Nothing. Despite my harsh critique of myself, I hadn't done anything wrong. For the first time, in a long time, I had been myself; my honest, open, vulnerable self. And he rejected me. He left me, and didn't care enough to tell me why. And I was never ever going to know. That was the hardest thing. And what was worse, I still had feelings for him. Talk about self-loathing. What kind of girl in her right mind gives a shit about a low, heartless, coward of a man like that? This girl. And there was nothing I could do about it. I liked him, I still liked him, and what I would have given for one phone call. It never came.
I do believe we learn something from every experience, but for the life of me, I couldn't figure out what to take from this. Don't trust? What kind of horrible existence is that? Guys are awful, stay away? I'm not about to switch teams. Focus on me? 100 percent. Oh hellllll yeah. Don't date? Yep, that's what I was taking from this.T is for Trouble -- and every guy would bring nothing but. There was a guy who pursued me pretty hard after all this. I pushed him away many times. We are dear friends now -- he knows the shit I'd been through, and I know his shit. I don't think we'd have the honest, no-filter relationship we have if not for T.
Time heals all things, and so do good friends, and really good friends who pursue you and love you even if you won't sleep with him. The world is full of beautiful things, and beautiful, giving, loving people. And it doesn't behoove me or anyone around me to let the one that busted me up, muddy my view.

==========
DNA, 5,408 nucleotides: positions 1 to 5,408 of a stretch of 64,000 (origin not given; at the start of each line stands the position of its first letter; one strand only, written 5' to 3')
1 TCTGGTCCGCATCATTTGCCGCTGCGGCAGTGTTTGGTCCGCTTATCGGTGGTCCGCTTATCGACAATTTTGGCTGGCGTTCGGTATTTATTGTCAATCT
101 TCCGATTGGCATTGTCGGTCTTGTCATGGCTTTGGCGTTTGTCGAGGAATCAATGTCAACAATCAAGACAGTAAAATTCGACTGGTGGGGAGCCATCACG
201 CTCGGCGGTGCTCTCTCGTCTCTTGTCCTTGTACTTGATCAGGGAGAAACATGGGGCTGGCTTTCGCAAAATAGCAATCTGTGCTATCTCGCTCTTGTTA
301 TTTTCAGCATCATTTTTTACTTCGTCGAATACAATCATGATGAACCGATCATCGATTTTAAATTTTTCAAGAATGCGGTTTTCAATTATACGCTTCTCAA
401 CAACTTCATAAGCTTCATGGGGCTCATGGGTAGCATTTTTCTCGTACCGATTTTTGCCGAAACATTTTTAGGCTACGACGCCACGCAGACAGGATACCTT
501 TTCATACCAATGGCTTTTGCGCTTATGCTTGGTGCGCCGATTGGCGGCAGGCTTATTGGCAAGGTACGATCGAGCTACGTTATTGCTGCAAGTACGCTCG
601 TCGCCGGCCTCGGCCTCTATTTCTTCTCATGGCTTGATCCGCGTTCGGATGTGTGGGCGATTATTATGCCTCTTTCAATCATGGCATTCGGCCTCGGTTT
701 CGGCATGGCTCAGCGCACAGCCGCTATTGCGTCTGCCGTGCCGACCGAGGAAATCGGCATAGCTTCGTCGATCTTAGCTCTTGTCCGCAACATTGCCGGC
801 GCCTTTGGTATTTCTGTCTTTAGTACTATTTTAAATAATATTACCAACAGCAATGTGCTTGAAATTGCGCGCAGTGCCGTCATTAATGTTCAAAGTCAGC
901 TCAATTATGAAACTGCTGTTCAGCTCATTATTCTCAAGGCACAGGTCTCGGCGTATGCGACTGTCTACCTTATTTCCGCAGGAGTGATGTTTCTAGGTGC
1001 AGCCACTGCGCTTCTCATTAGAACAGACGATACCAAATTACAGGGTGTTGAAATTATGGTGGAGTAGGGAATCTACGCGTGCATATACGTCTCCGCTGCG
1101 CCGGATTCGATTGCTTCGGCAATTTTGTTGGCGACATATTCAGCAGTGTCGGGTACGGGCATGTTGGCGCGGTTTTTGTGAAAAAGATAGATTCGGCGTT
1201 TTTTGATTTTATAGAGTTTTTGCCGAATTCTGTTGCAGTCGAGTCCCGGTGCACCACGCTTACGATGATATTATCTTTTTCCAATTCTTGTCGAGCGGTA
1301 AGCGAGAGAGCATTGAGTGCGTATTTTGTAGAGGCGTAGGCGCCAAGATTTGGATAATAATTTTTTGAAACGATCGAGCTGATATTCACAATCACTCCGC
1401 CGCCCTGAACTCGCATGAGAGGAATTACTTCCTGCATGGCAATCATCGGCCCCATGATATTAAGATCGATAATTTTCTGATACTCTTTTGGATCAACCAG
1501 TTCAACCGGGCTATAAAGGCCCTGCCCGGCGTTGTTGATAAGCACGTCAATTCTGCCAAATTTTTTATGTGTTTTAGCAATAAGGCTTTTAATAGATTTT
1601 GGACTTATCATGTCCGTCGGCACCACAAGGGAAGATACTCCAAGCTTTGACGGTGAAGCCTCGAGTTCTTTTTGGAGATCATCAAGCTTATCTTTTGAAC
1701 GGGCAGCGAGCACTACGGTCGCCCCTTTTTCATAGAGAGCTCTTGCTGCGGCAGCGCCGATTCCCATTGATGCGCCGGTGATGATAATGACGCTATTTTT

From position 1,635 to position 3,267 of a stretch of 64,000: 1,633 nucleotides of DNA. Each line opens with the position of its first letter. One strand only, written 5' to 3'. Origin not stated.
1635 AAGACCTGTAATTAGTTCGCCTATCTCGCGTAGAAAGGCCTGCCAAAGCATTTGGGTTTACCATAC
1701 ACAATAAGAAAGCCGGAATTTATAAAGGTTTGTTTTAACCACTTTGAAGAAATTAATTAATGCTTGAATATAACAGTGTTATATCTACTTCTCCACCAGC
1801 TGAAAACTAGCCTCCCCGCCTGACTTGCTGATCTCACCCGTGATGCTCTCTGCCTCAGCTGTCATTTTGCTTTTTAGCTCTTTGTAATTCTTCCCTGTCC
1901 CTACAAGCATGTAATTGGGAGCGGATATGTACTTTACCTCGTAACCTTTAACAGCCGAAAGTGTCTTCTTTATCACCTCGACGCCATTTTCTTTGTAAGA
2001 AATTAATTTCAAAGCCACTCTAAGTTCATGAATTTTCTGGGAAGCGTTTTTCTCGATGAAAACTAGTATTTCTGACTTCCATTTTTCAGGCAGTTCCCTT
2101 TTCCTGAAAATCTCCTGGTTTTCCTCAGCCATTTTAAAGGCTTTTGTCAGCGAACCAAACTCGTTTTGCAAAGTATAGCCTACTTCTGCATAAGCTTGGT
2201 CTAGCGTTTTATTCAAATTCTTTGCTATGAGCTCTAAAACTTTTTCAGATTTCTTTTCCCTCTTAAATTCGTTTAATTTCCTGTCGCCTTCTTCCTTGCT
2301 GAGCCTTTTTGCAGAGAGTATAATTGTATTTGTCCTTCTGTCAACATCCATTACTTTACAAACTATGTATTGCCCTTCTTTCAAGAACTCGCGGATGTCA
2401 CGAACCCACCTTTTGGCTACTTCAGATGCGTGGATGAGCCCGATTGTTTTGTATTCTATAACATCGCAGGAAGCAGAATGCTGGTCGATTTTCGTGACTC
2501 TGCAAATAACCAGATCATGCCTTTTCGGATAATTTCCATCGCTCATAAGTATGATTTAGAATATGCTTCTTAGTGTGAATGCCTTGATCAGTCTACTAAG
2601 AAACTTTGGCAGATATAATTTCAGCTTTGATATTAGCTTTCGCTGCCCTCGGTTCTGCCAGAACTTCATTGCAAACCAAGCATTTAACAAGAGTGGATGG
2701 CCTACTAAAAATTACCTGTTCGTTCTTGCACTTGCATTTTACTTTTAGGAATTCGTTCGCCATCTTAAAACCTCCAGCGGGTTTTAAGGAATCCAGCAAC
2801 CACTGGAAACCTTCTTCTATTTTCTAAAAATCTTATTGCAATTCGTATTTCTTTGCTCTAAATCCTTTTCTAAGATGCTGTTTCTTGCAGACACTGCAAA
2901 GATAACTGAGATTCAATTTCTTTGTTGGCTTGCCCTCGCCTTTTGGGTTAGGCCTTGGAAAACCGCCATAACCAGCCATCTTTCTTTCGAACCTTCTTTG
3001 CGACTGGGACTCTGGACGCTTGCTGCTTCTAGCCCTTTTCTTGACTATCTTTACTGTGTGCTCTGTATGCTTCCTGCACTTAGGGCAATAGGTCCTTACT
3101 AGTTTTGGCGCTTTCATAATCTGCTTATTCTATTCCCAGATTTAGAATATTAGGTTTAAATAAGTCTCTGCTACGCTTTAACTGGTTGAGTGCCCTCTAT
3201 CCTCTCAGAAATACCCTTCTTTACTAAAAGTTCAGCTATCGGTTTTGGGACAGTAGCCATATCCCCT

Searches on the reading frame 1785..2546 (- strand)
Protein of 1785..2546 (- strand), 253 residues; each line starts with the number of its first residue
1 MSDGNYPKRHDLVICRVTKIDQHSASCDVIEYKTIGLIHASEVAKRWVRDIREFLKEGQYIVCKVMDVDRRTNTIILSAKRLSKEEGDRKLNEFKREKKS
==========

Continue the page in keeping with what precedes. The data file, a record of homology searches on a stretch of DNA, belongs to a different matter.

I fell. So what? I got screwed. So what? For the first time, I could stand on my own two feet, look myself in the face and say "That one wasn't on me." I'd had a real bad habit of second guessing everything I did prior to this situation, but this time, I said "Wait a minute. No way, this time, I was all good." And I guess that's the takeaway: knowing I was my authentic self, and even though that self was rejected, I don't feel rejected anymore. I feel confident. I can actually say out loud without feeling like an arrogant asshole: "I'm a catch. I'm a great girl, AND. I. DESERVE. BETTER." The journey it took for me to be able to say "I DESERVE" was a long one, and for some silly reason, I attached its meaning to arrogance and cockiness. It's crazy.
So with that, I say to all of you, who have loved and lost, seek solace in what is working. Take an honest look at yourself and see if there was something you could have done differently, and if not, cut yourself a damn break. Enjoy your family, your friends, your pet(s), a walk in the park, a sunrise, a sunset, the sound of the rain outside your window, a walk on the beach, a great burger, a great glass of wine, your favorite album, your favorite movie... and fall in love again. We must. It's scary, but as the Dalai Lama said "Great love and great achievements involve great risk".
And don't, for the love of God, fall in love over the Internet.